Q: We are considering an affiliation, combination, or possible merger, with another organization. What options do we have?
A: There is a wide array of ways in which nonprofit associations can combine, affiliate or otherwise come together. Some involve a complete integration of programs, activities, membership, leadership, and staff, while some provide for maintaining varying degrees of separateness and autonomy. A summary of several options is below.
Merger. Nonprofit corporations can fully and completely integrate their programs, functions, and membership by merging. When two nonprofit entities merge, one entity legally becomes part of the surviving entity and effectively dissolves. The surviving corporation takes title to all of the assets, and assumes all of the liabilities, of the non-surviving entity.
Benefits. By merging, associations may combine their assets, reduce costs by eliminating redundant administrative processes, and provide broader services and resources to their members. Furthermore, members who paid dues and fees to participate in the formerly separate associations are often able to reduce their membership dues and the costs and time demands of association participation by joining a single, combined organization. Finally, merger may allow associations participating within the same field or industry to offer a wider array of educational programming, publications, advocacy and other services to a larger constituency in the public arena.
Mechanics. To merge with another organization, each organization must follow the procedures mandated under the nonprofit corporation law of its state of incorporation, as well as any specific procedures in its governing documents. While nonprofit corporation statutes differ by state, the laws governing merger typically set forth certain core procedures. The board of directors of each precursor organization must develop and approve a plan of merger according to the requirements set forth in the nonprofit corporation statute of the state, or states, where the organizations are incorporated. The plan of merger also must be submitted to the voting members, if any, of each organization for their approval. While the conditions for member approval vary from state to state, statutes generally require a vote of two-thirds to effectuate the plan merger – a number that can be difficult to reach for practical and political reasons.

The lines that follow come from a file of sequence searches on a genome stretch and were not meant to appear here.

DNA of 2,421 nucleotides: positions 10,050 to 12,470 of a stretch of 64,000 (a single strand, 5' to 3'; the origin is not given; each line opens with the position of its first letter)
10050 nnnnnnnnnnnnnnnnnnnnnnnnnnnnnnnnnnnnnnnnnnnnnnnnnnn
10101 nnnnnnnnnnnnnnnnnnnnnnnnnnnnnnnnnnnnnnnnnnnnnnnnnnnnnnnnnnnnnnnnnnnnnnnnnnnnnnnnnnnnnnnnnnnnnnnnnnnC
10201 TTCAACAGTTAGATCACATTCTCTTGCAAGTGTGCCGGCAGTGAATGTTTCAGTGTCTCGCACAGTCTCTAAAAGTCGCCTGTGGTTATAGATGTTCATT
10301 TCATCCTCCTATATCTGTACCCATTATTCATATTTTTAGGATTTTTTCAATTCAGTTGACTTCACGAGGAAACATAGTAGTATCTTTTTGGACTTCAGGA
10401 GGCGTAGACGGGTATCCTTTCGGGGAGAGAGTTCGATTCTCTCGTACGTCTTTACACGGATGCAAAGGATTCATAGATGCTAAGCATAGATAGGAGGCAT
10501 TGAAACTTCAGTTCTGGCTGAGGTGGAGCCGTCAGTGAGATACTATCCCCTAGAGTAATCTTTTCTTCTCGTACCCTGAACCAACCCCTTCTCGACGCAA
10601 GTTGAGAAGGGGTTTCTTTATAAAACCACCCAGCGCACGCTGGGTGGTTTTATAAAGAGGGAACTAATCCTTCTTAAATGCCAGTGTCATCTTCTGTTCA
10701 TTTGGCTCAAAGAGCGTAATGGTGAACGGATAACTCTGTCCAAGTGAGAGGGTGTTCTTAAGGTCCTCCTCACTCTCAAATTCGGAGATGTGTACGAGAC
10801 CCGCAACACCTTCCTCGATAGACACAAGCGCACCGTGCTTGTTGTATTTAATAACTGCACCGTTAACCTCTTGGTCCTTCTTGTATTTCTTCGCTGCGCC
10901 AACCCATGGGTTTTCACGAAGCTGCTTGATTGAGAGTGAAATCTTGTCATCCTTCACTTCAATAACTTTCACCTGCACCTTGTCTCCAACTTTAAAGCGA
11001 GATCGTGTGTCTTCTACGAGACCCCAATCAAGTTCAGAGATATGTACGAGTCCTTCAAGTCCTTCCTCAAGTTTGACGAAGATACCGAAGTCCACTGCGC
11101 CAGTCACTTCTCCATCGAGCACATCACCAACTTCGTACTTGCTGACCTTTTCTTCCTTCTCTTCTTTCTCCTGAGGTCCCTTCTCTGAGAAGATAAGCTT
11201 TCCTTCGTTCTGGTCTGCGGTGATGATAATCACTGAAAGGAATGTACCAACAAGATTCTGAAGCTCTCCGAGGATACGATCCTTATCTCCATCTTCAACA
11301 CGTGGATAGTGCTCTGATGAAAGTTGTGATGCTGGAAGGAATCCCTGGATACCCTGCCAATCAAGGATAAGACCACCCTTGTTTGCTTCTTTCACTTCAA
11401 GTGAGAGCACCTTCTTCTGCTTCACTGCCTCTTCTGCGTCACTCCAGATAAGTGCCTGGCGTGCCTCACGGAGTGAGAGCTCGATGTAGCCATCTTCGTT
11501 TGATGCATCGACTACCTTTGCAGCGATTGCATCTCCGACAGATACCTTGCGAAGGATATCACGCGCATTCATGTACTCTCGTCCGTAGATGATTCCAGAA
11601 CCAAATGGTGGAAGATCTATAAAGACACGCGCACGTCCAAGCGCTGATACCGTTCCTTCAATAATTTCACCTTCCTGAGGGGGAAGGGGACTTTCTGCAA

Acquisition of a Dissolving Corporation’s Assets. Another legal mechanism is the dissolution and distribution of assets of a target association. While the dissolving entity must adhere to specific statutory procedures, a dissolution is much less onerous on the entity that acquires the dissolving entity’s assets (the “successor” entity) than a merger. Because the successor entity is merely absorbing the assets of another organization, a vote of the membership and accompanying state filings are typically not required for that corporation. Benefits. An asset transfer may be strategically preferable for combining organizations when one organization is of a much smaller size than the other, or the “successor” entity is only acquiring discrete programs or assets of the dissolving entity. Another benefit is that the successor organization is typically shielded from its predecessor’s debts and liabilities, though an asset transfer always poses some risk of successor liability, particularly if adequate provision has not been made for pre-existing liabilities.